We had heard of people getting their cars broken into while they walked out on the bridge, so we paid a roaming coconut drink vendor (in the neon yellow vest below) a small tip to watch over our vehicle:

From the crocodile bridge near Jaco, we drove another 45 miles to reach our final destination along the Pacific coastline.

A distant view of Jaco as we headed south:

We passed many palm oil plantations, with their rows and rows and rows of palm trees:



A palm oil processing plant was shooting dark smoke into the sky:

Gruma, the largest manufacturer of corn flour and tortillas in the world, has a palmita (heart of palm) facility here:

Scattered among the palm oil plantations were cleared tracts of land, some with grazing cattle:

I loved the shape of this tree (either spared in the clearing or planted afterwards):

As seems to be common throughout Costa Rica, many of the fences here utilized live trees as posts:

A sprawling development complex named “Del Pacifico” appeared to have been abandoned before completion:



In the late afternoon, we arrived at our destination, a little bed and breakfast inn on the edge of Manuel Antonio National Park:


Our room was a thatch-roofed cabaña in the back of the property:



One of the (many) great things about our inn was the offering of special dinners on certain evenings. We arrived on Thursday, which was the evening for steak, chicken, mashed potatoes, salad, veggies, bread and an ice cream sundae—not only delicious, but an incredible bargain at $7 per person!

Before dinner, we checked out the beach, which was less than a five minute walk away, across a small cement bridge:


Genevieve:

Over the next two days, we would have plenty of time to enjoy this beautiful beach, along with some hiking through the national park and bicycling in the nearby town of Quepos.

 

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Map of Our Journeys

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Our travel map



Places We’ve Been, w/Quick Links

Bhutan
   Bumthang Valley
   Gom Kora
   Kanglung
   Mongar
   Paro Valley
   Punakha Dzong
   Sangdrup Jongkhar
   Thimphu
   Tongsa
   Wangdi Phrodrang

Bolivia
   Caranavi
   Guanay
   Janko Marca
   La Paz
   Laguna Colorada
   Laguna Verde
   Llica
   Potosí
   Queteña
   Rurrenabaque
   Sajama
   Salar de Coipasa
   Salar de Uyuni
   San Pablo
   Santa Rosa
   Sorata
   Sud Lipez
   Tupiza
   World’s Most Dangerous Road

Canada
   Banff National Park
   Battle Hill Nat'l Hist. Site
   Boya Lake Prov. Park, BC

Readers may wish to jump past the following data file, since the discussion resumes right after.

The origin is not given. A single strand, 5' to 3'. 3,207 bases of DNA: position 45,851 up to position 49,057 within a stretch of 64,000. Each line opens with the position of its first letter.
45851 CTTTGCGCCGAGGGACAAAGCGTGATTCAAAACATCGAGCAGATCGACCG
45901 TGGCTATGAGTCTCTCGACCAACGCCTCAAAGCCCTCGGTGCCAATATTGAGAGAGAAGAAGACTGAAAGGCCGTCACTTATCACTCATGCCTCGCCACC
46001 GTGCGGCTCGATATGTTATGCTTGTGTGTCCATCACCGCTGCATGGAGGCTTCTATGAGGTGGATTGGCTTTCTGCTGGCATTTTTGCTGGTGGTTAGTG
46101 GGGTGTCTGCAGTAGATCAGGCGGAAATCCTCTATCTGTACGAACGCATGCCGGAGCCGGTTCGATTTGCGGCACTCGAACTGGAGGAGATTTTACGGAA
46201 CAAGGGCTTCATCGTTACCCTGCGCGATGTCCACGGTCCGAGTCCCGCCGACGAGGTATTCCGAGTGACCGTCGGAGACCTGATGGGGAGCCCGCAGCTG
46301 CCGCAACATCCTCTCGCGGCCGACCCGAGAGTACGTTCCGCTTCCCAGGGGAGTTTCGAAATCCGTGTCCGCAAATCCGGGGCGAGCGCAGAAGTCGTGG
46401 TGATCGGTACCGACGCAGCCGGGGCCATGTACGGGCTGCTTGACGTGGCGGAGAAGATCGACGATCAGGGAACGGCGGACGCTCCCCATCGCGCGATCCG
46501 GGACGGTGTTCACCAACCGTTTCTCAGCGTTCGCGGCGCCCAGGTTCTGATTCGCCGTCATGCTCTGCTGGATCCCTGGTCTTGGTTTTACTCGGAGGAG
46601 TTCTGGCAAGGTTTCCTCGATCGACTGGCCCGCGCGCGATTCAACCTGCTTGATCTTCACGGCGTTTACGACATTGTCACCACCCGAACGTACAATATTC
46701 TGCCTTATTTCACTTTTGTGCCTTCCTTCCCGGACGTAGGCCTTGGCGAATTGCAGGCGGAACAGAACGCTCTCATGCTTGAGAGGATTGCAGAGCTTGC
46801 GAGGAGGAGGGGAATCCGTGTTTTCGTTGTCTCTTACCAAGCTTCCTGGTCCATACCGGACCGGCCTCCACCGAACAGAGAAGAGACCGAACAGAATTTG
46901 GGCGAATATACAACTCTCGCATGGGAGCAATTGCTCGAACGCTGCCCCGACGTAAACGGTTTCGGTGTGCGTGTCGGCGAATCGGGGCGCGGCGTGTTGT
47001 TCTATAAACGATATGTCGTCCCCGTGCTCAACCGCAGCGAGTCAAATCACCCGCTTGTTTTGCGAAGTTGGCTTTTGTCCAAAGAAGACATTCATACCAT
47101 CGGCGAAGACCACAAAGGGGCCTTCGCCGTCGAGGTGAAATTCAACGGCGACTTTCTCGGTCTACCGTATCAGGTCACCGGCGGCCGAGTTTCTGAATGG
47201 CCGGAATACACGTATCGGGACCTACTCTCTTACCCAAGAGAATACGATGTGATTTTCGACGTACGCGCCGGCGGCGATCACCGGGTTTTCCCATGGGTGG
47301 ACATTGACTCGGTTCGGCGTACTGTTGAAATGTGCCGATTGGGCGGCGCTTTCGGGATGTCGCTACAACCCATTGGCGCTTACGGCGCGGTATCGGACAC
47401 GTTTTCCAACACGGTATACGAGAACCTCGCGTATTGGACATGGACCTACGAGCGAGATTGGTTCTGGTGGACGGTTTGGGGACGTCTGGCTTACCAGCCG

Burns Lake Bike Park
   Canyon Sainte-Anne
   Chetwynd
   Dawson Creek
   Eastern Townships
   Fort Nelson
   Isle-aux-Coudres
   Jasper National Park
   Kluane Lake, YK
   'Ksan Historical Village
   Lake Louise
   Liard Hot Springs
   Montreal
   Niagara Falls
   Ottawa
   Quebec City
   Quesnel
   Thousand Islands
   Toronto
   Vancouver
   Vancouver Island
   Victoria
   Watson Lake
   Whistler
   Whitehorse

China
   Beijing
   Datong
   Forbidden City
   Great Wall at Mutianyu
   Hong Kong
   HuaShan
   Lijiang
   Summer Palace
   Terracotta Warriors
   Tiananmen Square
   Xi’an
   Yangshuo
   Yungang Caves

Costa Rica
   Arenal Volcano
   Finca Corsicana
   Hanging Bridges
   Manuel Antonio
   Poas Volcano
   Proyecto Asis
   Quepos
   Sarchi
   Sky Trek Zip Lining
   Venado Caves
   Zarcero

France
   Paris

Ecuador
   Amazon Rainforest
   Chaquiñan Bicycle Trail
   La Mitad del Mundo
   Napo Wildlife Center
   Papallacta Hot Springs
   Proyecto DCR
   Quito
   Yasuní National Park

India
   Bagdogra
   Darjeeling
   Delhi
   Gawahati
   Jaigaon
   Kalimpong

Mexico
   Baja California
   Crucecita
   Frida Kahlo Museum
   Hierve el Agua
   Huatulco
   Marietas Islands
   Mazunte
   Mexico City
   Monte Alban
   Oaxaca City
   Patzcuaro
   Puerto Angel
   Puerto Escondido
   Puerto Vallarta
   San Agustin
   San Martin Tilcajete
   Santa Fe de la Laguna
   Santa María el Tule
   Sayulita
   Studio of Jacobo Angeles
   Teotihuacán
   Teotitlán del Valle
   TzinTzunTzan
   Yagul
   Yelapa

Namibia
   Caprivi
   Dead Vlei
   Elondo Village
   Etosha Nat'l Park
   Hippo Pools Camp
   Hoba Meteorite
   Katutura
   Khowarib Camp
   Moose McGregor's Bakery
   Mowani Camp
   Ngepi Camp
   Nkasa Lupala
   n'Kwzi Camp
   River Dance Lodge
   Seisfontein
   Seisriem Camp
   Sossusvlie
   Swakopmund
   Treesleeper Camp
   Twyfeltein
   Windhoek

Peru
   Balsas
   Barranca
   Cajabamba
   Cajamarca
   Caraz
   Cañón del Pato
   Celendín
   Cerro de Pasco
   Chachapoyas
   Cusco
   Huamachuco
   Huánico
   Huaraz
   La Oroya
   Leymebamba
   Llanganuco
   Lima
   Machu Picchu
   Moyobamba
   Nuevo Jaén
   Pallasca
   Pampas
   Tápuc
   Tarapoto
   Tarma
   Tingo Maria
   Tocache
   Yungay Memorial

Portugal
   Burgau
   Coimbra
   Evora
   Lisbon
   Marvao
   Nazare
   Obidos
   Portimao
   Sintra
   Sitio

South Africa
   Johannesburg

Spain
   Barcelona
   Bilbao
   Hondarribia
   Madrid
   Montserrat
   Nerja
   Rock of Gibraltar